Emory receives grant to study Alzheimer’s disease in African Americans

Emory University’s Goizueta Alzheimer’s Disease Research Center has received a $200,000 grant from the Alzheimer’s Foundation of America to support its community outreach program targeting African Americans.

The money will be used on educational programs to African Americans about brain health and reducing their risk of Alzheimer’s as well as encouraging them to participate in Alzheimer’s research.

African Americans are disproportionately affected by Alzheimer’s disease. It occurs twice as frequently among African Americans, according to Goizueta ADRC. Research suggests that these disparities may be related to a higher incidence of hypertension, genetic influences, and environmental exposures.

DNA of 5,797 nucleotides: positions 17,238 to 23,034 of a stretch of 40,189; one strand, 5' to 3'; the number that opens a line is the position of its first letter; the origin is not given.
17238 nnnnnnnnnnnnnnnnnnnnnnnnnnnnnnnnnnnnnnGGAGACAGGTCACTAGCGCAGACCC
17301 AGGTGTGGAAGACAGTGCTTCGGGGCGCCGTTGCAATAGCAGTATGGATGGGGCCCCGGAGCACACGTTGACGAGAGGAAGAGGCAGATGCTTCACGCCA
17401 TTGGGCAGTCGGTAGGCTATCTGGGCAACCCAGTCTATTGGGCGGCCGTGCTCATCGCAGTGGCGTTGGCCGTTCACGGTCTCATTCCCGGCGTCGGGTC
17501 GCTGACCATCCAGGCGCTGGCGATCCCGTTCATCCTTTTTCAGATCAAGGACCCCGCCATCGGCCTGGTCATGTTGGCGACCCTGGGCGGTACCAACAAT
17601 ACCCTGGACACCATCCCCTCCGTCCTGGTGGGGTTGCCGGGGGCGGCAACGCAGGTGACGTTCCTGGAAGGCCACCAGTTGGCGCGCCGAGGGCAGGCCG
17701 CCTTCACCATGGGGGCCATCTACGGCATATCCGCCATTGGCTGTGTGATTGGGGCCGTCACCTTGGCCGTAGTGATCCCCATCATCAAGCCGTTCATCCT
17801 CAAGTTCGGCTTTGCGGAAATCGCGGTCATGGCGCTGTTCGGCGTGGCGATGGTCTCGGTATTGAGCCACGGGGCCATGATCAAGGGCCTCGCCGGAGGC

More than 21% of African Americans, ages 70 and older, are living with Alzheimer’s, according to the Chicago-based Alzheimer’s Association.

A 2020 Lancet Commission Report found 40% of all dementias worldwide can be delayed or prevented with lifestyle changes over time and management of chronic illness.

African American are also often diagnosed in later stages of the disease, according to the Goizueta ADRC., which cited, among other reason, distrust of the medical community.

More than 6.7 million U.S. residents age 65 and older were living with Alzheimer’s in 2023., including at least 150,000 Georgians, according to the Alzheimer’s Association Georgia Chapter.

Alzheimer’s, one of the dementias, is a progressive disease that affects memory and other brain functions.